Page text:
7. Recent Progresses in Nanobiosensing for Food Safety Analysis.

    PubMed

    Yang, Tao; Huang, Huifen; Zhu, Fang; Lin, Qinlu; Zhang, Lin; Liu, Junwen

    2016-01-01

    With increasing adulteration, food safety analysis has become an important research field. Nanomaterials-based biosensing holds great potential in designing highly sensitive and selective detection strategies necessary for food safety analysis. This review summarizes various function types of nanomaterials, the methods of functionalization of nanomaterials, and recent (2014-present) progress in the design and development of nanobiosensing for the detection of food contaminants including pathogens, toxins, pesticides, antibiotics, metal contaminants, and other analytes, which are sub-classified according to various recognition methods of each analyte. The existing shortcomings and future perspectives of the rapidly growing field of nanobiosensing addressing food safety issues are also discussed briefly. PMID:27447636

  8. The direct and indirect effects of initial job status on midlife psychological distress in Japan: evidence from a mediation analysis

    PubMed Central

    OSHIO, Takashi; INAGAKI, Seiichi

    2015-01-01

    In the current study, we investigated how initial job status at graduation from school is associated with midlife psychological distress, using microdata from a nationwide Internet survey of 3,117 men and 2,818 women aged 30–60 yr. We measured psychological distress using the Kessler 6 (K6) score (range: 0–24) and the binary variable of K6 score ≥5. We found that unstable initial job status substantially raised midlife K6 scores and the probability of a K6 score ≥5 for both men and women. Furthermore, our mediation analysis showed that for men, slightly less than 60% of the effect was mediated by current job status, household income, and marital status. For women, the effect of initial job status was somewhat lesser than that for men, and only 20–30% of it was mediated. Despite these gender asymmetries, the results indicated that initial job status was a key predictor of midlife mental health. The association between job status and mental health should be further investigated with special reference to the institutional attributes of the labor market and their socio-economic/demographic outcomes. PMID:25752251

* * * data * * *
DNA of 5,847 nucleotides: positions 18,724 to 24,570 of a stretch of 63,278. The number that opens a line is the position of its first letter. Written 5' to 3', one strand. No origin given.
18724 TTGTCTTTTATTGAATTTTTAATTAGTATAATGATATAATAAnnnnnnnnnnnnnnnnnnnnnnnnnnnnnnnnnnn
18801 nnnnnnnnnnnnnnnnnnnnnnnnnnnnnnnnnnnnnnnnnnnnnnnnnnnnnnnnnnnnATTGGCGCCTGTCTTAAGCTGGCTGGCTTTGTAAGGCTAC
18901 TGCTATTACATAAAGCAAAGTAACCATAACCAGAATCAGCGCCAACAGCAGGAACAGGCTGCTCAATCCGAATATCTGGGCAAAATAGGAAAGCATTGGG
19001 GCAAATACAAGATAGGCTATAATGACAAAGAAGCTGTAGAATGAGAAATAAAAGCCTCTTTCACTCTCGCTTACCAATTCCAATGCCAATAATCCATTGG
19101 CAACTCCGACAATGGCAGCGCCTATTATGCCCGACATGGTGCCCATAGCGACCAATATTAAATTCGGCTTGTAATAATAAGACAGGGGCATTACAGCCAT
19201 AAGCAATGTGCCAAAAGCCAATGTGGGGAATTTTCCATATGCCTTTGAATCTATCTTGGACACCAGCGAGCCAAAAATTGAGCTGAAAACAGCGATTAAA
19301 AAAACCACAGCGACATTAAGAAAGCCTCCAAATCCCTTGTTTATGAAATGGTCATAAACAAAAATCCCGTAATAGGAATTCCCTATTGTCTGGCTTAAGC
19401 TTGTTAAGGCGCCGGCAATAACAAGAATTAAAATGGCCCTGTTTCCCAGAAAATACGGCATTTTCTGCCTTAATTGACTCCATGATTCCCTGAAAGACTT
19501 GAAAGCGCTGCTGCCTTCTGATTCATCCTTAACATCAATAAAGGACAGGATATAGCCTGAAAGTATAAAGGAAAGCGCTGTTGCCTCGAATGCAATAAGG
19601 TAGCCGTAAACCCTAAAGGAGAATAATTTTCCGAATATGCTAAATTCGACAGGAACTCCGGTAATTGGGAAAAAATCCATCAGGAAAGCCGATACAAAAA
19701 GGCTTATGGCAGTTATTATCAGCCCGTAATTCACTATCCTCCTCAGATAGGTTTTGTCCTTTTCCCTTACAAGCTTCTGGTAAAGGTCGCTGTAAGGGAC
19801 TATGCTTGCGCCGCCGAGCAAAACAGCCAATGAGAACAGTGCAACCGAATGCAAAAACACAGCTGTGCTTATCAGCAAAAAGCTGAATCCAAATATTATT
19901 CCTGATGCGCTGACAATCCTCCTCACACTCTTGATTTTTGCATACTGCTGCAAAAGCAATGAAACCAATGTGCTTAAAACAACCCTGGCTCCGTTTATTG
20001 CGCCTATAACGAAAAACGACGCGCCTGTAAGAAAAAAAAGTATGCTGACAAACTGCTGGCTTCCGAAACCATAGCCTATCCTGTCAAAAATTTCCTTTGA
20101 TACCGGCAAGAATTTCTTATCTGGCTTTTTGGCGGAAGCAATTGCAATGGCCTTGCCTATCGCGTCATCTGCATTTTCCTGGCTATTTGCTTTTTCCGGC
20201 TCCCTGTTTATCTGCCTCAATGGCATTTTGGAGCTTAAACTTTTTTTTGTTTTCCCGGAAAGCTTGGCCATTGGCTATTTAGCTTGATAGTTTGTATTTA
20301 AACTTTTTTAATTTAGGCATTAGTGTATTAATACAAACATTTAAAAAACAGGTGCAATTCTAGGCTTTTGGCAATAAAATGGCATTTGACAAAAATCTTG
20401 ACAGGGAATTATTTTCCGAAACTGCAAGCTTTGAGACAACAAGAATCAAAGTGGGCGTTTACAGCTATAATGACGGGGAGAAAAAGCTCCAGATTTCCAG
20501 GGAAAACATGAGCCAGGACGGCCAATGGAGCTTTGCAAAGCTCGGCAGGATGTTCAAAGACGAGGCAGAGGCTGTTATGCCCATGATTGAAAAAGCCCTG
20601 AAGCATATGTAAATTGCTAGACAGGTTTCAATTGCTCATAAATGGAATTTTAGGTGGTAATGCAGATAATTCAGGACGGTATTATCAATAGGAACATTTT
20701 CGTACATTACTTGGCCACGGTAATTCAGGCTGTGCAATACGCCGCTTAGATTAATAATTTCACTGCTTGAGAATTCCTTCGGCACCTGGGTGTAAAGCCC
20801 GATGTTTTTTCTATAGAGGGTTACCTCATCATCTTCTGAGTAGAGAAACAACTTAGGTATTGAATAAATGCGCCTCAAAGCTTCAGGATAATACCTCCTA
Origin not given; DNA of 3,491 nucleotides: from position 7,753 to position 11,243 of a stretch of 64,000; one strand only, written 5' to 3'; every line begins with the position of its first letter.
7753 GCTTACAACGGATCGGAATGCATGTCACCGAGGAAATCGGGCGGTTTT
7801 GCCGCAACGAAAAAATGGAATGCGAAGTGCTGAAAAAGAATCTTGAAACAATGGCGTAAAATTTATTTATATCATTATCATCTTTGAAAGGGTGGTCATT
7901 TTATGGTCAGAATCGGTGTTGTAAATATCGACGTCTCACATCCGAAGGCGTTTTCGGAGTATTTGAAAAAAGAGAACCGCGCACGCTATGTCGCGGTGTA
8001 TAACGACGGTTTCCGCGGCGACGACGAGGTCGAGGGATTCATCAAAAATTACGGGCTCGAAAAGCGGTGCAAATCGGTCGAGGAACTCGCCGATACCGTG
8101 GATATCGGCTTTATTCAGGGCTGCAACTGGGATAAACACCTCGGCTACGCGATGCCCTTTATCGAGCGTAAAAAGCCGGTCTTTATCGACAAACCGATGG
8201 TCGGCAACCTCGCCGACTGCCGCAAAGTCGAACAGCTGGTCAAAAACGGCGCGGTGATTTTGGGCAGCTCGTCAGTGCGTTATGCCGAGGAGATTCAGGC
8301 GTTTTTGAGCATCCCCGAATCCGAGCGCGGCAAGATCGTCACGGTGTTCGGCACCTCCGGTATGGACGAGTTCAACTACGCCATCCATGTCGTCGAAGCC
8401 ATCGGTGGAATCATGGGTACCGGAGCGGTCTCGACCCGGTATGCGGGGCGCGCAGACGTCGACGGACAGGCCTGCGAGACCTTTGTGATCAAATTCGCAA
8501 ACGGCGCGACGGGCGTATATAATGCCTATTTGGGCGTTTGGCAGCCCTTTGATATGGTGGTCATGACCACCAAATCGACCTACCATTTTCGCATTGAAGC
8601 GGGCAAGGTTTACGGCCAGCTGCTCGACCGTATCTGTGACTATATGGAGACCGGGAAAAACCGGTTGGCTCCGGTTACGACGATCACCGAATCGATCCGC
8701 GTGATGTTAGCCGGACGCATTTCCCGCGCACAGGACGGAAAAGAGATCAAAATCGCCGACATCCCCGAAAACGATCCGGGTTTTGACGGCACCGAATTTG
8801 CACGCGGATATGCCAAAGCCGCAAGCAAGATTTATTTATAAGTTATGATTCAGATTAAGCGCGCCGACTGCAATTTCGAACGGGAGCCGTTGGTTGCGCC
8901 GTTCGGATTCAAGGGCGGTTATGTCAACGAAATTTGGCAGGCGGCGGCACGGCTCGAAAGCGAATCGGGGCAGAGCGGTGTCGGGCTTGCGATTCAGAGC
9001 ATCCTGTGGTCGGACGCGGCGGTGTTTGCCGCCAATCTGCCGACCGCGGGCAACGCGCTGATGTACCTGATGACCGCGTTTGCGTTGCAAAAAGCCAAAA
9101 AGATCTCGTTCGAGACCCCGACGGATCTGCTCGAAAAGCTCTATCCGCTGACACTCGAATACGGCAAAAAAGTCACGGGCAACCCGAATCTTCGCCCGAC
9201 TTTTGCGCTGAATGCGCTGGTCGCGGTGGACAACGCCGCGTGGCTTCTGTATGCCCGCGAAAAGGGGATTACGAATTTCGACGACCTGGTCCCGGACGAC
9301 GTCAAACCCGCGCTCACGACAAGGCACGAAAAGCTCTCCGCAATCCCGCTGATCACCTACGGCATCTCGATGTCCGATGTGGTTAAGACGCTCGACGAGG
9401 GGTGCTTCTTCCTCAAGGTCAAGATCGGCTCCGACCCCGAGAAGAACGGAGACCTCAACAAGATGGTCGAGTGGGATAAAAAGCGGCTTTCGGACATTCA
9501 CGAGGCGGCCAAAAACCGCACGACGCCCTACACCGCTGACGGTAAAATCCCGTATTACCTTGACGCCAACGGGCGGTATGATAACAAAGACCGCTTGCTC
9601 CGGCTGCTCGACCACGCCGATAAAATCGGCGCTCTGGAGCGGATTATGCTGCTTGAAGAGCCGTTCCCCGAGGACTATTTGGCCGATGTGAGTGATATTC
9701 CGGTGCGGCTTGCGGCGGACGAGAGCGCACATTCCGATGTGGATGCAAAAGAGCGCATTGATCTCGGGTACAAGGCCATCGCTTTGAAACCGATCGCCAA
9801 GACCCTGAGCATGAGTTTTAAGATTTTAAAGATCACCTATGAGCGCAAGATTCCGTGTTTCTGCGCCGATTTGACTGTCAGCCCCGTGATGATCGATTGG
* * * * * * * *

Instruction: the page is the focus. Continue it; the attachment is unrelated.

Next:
9. Sickness absence and psychosocial job quality: an analysis from a longitudinal survey of working Australians, 2005-2012.

    PubMed

    Milner, Allison; Butterworth, Peter; Bentley, Rebecca; Kavanagh, Anne M; LaMontagne, Anthony D

    2015-05-15

    Sickness absence is associated with adverse health, organizational, and societal outcomes. Using data from a longitudinal cohort study of working Australians (the Household, Income and Labour Dynamics in Australia (HILDA) Survey), we examined the relationship between changes in individuals' overall psychosocial job quality and variation in sickness absence. The outcome variables were paid sickness absence (yes/no) and number of days of paid sickness absence in the past year (2005-2012). The main exposure variable was psychosocial job quality, measured using a psychosocial job quality index (levels of job control, demands and complexity, insecurity, and perceptions of unfair pay). Analysis was conducted using longitudinal fixed-effects logistic regression models and negative binomial regression models. There was a dose-response relationship between the number of psychosocial job stressors reported by an individual and the odds of paid sickness absence (1 adversity: odds ratio (OR) = 1.26, 95% confidence interval (CI): 1.09, 1.45 (P = 0.002); 2 adversities: OR = 1.28, 95% CI: 1.09, 1.51 (P = 0.002); ≥3 adversities: OR = 1.58, 95% CI: 1.29, 1.94 (P < 0.001)). The negative binomial regression models also indicated that respondents reported a greater number of days of sickness absence in response to worsening psychosocial job quality. These results suggest that workplace interventions aiming to improve the quality of work could help reduce sickness absence. PMID:25841868

  10. Perceived job insecurity as a risk factor for incident coronary heart disease: systematic review and meta-analysis

    PubMed Central

    Nyberg, Solja T; Batty, G David; Jokela, Markus; Heikkilä, Katriina; Fransson, Eleonor I; Alfredsson, Lars; Bjorner, Jakob B; Borritz, Marianne; Burr, Hermann; Casini, Annalisa; Clays, Els; De Bacquer, Dirk; Dragano, Nico; Elovainio, Marko; Erbel, Raimund; Ferrie, Jane E; Hamer, Mark; Jöckel, Karl-Heinz; Kittel, France; Knutsson, Anders; Koskenvuo, Markku; Koskinen, Aki; Lunau, Thorsten; Madsen, Ida E H; Nielsen, Martin L; Nordin, Maria; Oksanen, Tuula; Pahkin, Krista; Pejtersen, Jan H; Pentti, Jaana; Rugulies, Reiner; Salo, Paula; Shipley, Martin J; Siegrist, Johannes; Steptoe, Andrew; Suominen, Sakari B; Theorell, Töres; Toppinen-Tanner, Salla; Väänänen, Ari; Vahtera, Jussi; Westerholm, Peter J M; Westerlund, Hugo; Slopen, Natalie; Kawachi, Ichiro; Singh-Manoux, Archana; Kivimäki, Mika

    2013-01-01